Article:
Blog Category: Customer Insights (VOC)

Customer Needs: from ‘guessing’ to ‘understanding’ to ‘modeling.’

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Qualitative customer interviews let you move from ‘guessing’ to ‘understanding’ customer needs. But proper quantitative interviews provide the insight you need to ‘model’ customer needs. This means you can design your new product with confidence… know how to make intelligent tradeoffs… and even understand how customers will react to your product without seeing a prototype. This works only for B2B and will someday be a common practice. But it’s uncommon today… and a profound competitive advantage.

See how in the article, B2B Customer Needs: Predict the customer’s experience with modeling.

What innovation muscles are you building?

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Champions in any sport know which muscle groups to build… with balance. A rock climber with great finger strength also needs superb core strength. You have two primary innovation muscle groups… one to understand customer needs and one to meet those needs with your new products. Your B2B business might be spending tens of millions of R&D on the latter muscle group. Keep these “meeting” muscles in shape… but start building your “understanding” muscles. That’s how you get to the top ahead of competitors.

More in article, New Product Training: Time to Build Growth Muscles.

“We talked about it so much, we thought we had done it.”

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This is how one client described his experience with one of his company’s initiatives. Take understanding customer needs, for example. Many companies discuss and debate this year after year, but the wheels just keep spinning without traction. Nothing worthwhile happens until a) people are trained, b) metrics are established and c) new behaviors are rewarded. As Peter Drucker said, “Plans are only good intentions unless they immediately degenerate into hard work.”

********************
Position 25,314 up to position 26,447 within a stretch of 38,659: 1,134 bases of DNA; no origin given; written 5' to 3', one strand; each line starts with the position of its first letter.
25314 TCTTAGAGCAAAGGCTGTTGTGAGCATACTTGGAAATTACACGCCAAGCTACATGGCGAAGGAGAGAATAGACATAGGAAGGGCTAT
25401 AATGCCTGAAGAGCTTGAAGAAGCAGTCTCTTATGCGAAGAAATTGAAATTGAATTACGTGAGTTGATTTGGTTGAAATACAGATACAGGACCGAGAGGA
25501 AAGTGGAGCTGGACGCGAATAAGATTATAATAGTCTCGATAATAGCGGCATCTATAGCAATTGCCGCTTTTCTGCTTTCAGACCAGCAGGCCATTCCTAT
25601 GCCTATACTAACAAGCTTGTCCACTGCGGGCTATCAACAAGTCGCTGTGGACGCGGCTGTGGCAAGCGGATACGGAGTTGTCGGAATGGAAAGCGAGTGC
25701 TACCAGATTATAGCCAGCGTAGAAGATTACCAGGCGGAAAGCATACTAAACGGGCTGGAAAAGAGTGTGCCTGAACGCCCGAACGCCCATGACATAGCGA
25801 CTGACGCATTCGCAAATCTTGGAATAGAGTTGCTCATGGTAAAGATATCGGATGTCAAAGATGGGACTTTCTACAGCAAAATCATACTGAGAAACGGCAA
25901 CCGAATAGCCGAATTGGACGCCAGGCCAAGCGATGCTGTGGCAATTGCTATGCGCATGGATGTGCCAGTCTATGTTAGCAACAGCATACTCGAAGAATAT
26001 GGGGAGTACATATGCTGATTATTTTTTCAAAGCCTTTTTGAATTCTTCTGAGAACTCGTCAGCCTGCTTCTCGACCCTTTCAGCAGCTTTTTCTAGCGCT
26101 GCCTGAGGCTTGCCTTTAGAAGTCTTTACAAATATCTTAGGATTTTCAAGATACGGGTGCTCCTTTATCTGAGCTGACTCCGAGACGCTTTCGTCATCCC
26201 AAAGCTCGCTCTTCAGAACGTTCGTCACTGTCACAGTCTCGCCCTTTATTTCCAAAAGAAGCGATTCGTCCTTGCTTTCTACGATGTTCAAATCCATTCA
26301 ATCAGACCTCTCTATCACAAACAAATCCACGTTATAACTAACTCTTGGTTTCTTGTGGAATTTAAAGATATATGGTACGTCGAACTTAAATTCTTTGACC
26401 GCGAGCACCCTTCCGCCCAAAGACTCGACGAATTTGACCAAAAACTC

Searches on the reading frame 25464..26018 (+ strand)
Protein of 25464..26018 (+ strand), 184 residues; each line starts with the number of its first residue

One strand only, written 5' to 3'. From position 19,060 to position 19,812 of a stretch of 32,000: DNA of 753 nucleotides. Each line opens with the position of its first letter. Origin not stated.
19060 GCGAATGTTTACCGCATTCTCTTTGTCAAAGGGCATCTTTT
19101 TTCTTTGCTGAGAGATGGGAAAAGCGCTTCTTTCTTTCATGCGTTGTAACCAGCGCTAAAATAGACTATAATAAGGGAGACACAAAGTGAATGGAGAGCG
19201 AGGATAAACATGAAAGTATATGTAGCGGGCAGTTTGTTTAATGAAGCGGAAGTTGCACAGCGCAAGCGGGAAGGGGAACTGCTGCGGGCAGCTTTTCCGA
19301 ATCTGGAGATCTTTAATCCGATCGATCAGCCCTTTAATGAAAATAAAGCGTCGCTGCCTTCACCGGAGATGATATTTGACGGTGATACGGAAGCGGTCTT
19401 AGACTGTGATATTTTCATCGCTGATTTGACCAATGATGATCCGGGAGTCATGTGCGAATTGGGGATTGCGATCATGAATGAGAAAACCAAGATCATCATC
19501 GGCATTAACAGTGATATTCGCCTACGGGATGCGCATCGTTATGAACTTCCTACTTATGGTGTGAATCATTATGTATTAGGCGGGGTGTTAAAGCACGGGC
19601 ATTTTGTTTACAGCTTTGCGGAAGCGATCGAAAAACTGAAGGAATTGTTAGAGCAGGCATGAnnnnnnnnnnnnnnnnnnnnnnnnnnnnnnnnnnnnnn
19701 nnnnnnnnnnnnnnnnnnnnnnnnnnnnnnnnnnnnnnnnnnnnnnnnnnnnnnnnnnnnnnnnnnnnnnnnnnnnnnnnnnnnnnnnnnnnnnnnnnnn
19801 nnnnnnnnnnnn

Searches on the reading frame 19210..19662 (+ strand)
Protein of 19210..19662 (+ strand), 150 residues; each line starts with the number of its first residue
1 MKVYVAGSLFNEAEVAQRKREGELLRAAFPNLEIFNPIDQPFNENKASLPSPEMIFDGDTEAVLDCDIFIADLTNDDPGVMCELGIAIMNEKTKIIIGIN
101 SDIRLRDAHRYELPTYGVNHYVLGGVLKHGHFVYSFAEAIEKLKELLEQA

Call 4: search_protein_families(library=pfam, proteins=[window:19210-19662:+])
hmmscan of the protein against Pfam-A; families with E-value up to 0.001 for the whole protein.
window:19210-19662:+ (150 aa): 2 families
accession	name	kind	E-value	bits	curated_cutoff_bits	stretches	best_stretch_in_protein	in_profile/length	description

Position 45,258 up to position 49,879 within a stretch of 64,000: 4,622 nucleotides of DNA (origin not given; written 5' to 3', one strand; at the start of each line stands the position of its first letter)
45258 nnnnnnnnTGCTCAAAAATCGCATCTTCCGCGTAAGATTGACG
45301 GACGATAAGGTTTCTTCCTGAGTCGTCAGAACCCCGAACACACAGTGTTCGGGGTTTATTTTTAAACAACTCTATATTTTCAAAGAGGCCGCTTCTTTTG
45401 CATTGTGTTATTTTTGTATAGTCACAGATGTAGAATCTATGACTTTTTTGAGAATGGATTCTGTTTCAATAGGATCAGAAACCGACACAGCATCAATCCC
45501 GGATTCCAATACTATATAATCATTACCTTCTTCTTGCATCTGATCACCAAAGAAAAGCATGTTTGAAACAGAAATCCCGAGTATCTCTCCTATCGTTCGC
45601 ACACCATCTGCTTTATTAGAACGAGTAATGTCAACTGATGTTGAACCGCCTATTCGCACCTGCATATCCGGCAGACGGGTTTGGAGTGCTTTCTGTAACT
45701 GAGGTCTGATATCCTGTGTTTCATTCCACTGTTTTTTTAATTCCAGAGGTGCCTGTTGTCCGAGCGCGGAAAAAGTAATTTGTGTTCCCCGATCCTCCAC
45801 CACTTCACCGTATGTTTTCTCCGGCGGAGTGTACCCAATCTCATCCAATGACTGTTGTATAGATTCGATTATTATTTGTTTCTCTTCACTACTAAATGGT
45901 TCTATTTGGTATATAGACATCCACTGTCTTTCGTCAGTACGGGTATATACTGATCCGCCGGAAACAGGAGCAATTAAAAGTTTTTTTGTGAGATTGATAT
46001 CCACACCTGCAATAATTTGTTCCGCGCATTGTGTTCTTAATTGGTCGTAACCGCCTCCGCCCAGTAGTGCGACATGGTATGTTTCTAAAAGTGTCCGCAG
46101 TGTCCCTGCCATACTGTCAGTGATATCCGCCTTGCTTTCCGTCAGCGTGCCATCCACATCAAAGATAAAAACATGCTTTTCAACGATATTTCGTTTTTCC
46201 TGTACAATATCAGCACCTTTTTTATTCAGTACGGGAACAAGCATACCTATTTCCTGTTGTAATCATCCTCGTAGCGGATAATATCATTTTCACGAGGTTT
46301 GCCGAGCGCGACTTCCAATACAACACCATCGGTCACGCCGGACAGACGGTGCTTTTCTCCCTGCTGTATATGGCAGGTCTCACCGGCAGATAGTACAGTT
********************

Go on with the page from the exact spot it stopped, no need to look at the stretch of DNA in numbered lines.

More in article, New Product Training: Time to Build Growth Muscles

Don’t intermingle technology-development and product-development.

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Do you clearly distinguish between technology development and product development? Technology development is science-facing, while product development is market-facing. Technology development turns money into knowledge, and product development turns knowledge back into money. Keep technology and product development separate if you want to avoid confusion and inefficiency. Milestones on a Gantt chart are great for product development, but good luck scheduling technical breakthroughs in your lab.

More in article, Timing is Everything (p6).

Always separate customer “needs” into two buckets.

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As explained by Tony Ulwick in What Customers Want, the term customer “needs” can be confusing. It’s best to separate what customers want into outcomes (their desired end-result, or the “what”) and solutions (your answer to their need, or the “how”). Keep your interview focused on their outcomes, not solutions. If they offer a solution, simply ask, “What would that do for you?” Poof: You’re back into outcome space where you want to be.